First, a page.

Wednesday, July 25, 2012

Worst Case Scenario - Gambling with Games

Allow me to begin with a story: There is a Wal-Mart near my home I go to pick up groceries at, and if I have some time, I like to wander the electronics section. For a while now they have had a large Skylanders display set there. For those who don't know, Skylanders is a game that includes a platform you hook up to your system, and when you place any of their figures onto this platform that character appears in the game for you to play as. It combines a fun hack-n-slash kind of gameplay with a collect-em-all sort of mentality that I have found very charming.

I found myself wondering how this sort of marketing could be brought to true online gaming (Skylanders has an online version, just not a fully fledged online world) and my thoughts drifted to other miniature based games...and then found myself mortified at the possibilities.

Online gamers are familiar with the recent trend that some F2P titles have picked up of the grab bags. You pay actual money for a bag/box/safe/thing and you open it, receiving a random prize. Those titles have received flak for it, because this typically requires throwing a lot of money at it in order to get something you want. The numbers for getting everything are astronomical.

How does this relate to Skylanders, you ask? Well, currently Skylanders shows you the kind of figure you are buying. Imagine a game, like the HeroClix or any trading card game ever, where the characters, items and power ups you get are random. And that is the point of the entire game: An electronic trading card game.

That is my Worst Case Scenario of the week. A game that blatantly and obviously sells random chances at electronic items. Cards and physical objects have collector's value and could be worth something if the game becomes popular. But electronic items are at the mercy of the game itself. If the game ever shuts down, everything you spent collecting those things is gone. This is no different than any other game, but a chance system requires far more monetary investment than a subscription. Hundreds of dollars gone without a chance of turnaround.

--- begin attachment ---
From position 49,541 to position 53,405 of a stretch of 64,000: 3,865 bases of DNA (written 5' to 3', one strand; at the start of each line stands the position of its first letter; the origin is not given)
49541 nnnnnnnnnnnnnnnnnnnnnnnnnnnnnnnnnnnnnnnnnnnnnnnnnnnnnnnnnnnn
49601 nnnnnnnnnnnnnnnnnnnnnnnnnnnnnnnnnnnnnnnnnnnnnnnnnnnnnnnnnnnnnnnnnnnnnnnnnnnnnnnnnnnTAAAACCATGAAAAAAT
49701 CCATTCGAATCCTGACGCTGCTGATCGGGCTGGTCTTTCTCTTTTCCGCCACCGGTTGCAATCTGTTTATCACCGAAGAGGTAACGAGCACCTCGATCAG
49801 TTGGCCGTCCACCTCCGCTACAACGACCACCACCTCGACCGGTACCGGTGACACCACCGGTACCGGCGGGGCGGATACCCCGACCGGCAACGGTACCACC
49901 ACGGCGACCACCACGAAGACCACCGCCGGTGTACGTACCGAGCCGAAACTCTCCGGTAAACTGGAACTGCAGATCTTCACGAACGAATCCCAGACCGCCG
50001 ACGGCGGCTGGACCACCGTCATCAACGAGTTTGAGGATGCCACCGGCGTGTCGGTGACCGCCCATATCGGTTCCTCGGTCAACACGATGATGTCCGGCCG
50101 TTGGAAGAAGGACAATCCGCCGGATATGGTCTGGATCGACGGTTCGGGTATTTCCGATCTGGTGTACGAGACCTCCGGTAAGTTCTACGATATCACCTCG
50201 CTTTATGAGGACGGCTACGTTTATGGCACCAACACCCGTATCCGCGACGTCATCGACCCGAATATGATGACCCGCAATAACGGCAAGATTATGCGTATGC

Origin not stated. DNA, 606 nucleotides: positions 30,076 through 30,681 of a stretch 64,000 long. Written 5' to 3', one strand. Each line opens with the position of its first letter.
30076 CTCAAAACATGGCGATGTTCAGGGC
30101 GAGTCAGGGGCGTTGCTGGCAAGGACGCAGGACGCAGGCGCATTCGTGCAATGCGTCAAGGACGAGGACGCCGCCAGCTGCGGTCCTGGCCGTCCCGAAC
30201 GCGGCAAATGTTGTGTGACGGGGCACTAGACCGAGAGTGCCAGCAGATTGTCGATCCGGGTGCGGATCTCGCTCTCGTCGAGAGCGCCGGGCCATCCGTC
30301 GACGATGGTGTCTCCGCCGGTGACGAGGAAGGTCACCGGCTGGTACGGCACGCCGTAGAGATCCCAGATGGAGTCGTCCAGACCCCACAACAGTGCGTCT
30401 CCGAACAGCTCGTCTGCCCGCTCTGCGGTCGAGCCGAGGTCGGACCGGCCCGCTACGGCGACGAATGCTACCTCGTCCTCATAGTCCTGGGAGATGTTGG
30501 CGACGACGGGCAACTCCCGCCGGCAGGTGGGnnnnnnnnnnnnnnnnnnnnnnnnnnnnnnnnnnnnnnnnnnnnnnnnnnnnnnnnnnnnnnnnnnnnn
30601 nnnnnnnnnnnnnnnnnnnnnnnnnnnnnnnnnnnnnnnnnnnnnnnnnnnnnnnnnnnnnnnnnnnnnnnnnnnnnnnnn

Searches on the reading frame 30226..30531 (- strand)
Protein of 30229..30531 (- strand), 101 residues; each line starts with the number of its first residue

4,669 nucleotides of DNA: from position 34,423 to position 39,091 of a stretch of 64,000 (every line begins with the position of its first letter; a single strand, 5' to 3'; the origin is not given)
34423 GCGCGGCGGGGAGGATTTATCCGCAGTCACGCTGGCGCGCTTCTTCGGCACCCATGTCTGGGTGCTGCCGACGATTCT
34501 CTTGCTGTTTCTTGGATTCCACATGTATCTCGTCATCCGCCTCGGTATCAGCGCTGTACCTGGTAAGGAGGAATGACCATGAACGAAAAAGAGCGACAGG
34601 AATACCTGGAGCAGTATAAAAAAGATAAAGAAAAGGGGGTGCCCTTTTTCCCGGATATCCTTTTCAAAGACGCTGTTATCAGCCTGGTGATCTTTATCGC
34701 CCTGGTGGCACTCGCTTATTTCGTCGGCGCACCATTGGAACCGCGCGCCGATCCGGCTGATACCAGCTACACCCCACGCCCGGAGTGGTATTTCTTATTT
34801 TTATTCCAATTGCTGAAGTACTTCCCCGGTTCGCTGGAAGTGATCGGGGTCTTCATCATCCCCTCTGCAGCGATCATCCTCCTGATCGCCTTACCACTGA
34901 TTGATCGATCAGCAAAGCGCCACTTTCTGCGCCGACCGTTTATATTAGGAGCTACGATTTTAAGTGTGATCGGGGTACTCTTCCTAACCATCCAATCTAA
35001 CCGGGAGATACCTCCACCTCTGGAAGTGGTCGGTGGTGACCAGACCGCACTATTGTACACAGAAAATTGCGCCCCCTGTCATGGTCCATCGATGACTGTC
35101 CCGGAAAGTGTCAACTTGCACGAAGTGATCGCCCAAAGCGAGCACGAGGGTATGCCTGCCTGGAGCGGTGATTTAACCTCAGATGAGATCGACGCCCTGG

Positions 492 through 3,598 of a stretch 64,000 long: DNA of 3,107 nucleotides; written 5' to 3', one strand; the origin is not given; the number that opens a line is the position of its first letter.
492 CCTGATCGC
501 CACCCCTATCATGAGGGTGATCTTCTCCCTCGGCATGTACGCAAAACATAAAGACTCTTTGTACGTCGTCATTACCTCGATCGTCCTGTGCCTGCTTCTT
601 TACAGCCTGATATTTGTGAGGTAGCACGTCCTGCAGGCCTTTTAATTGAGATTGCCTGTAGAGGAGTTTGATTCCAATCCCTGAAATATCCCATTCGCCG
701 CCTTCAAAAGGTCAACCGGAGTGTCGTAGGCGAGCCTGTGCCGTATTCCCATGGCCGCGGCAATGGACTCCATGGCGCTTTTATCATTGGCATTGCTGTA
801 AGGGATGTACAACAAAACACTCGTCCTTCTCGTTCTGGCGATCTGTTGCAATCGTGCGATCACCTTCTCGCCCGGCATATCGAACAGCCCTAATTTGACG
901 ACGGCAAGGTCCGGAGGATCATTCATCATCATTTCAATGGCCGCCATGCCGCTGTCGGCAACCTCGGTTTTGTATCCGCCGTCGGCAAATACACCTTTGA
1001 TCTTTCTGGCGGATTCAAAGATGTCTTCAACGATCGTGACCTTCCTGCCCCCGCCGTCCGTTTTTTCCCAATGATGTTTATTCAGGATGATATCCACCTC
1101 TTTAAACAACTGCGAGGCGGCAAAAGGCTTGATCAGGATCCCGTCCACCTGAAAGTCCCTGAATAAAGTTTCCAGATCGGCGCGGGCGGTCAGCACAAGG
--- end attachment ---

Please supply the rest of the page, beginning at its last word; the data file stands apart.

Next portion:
Chance bags are currently a nightmare for games, yet nearly an unavoidable option. Sure, they paint your game as being unscrupulous, but the amount of money they rake in is no small amount. I'm sure the temptation arises, with the intention of using the profits to make things that are fair to gamers. And I'm sure the temptation to do it again is always there. Now imagine an entire game based around that. Let's assume two different types of currency: In-game earned and cash bought, similar to League of Legends style. Each can buy the same things, they just require different amounts depending on the currency used. Winning card matches gains you currency to buy booster packs to get more cards to win with. It's gambling and skill based gameplay all in one. There is a reason the real thing is so much more popular.

Yet, an electronic version requires so fewer resources and balancing is simple. The temptation of the chance bag profit? Multiply that into an entire game and you have an untapped market that just reeks of exploitation. Should it ever rise into major popularity it will be a sad day for online gamers, and I think the company behind it would deserve all the hate mail they get.

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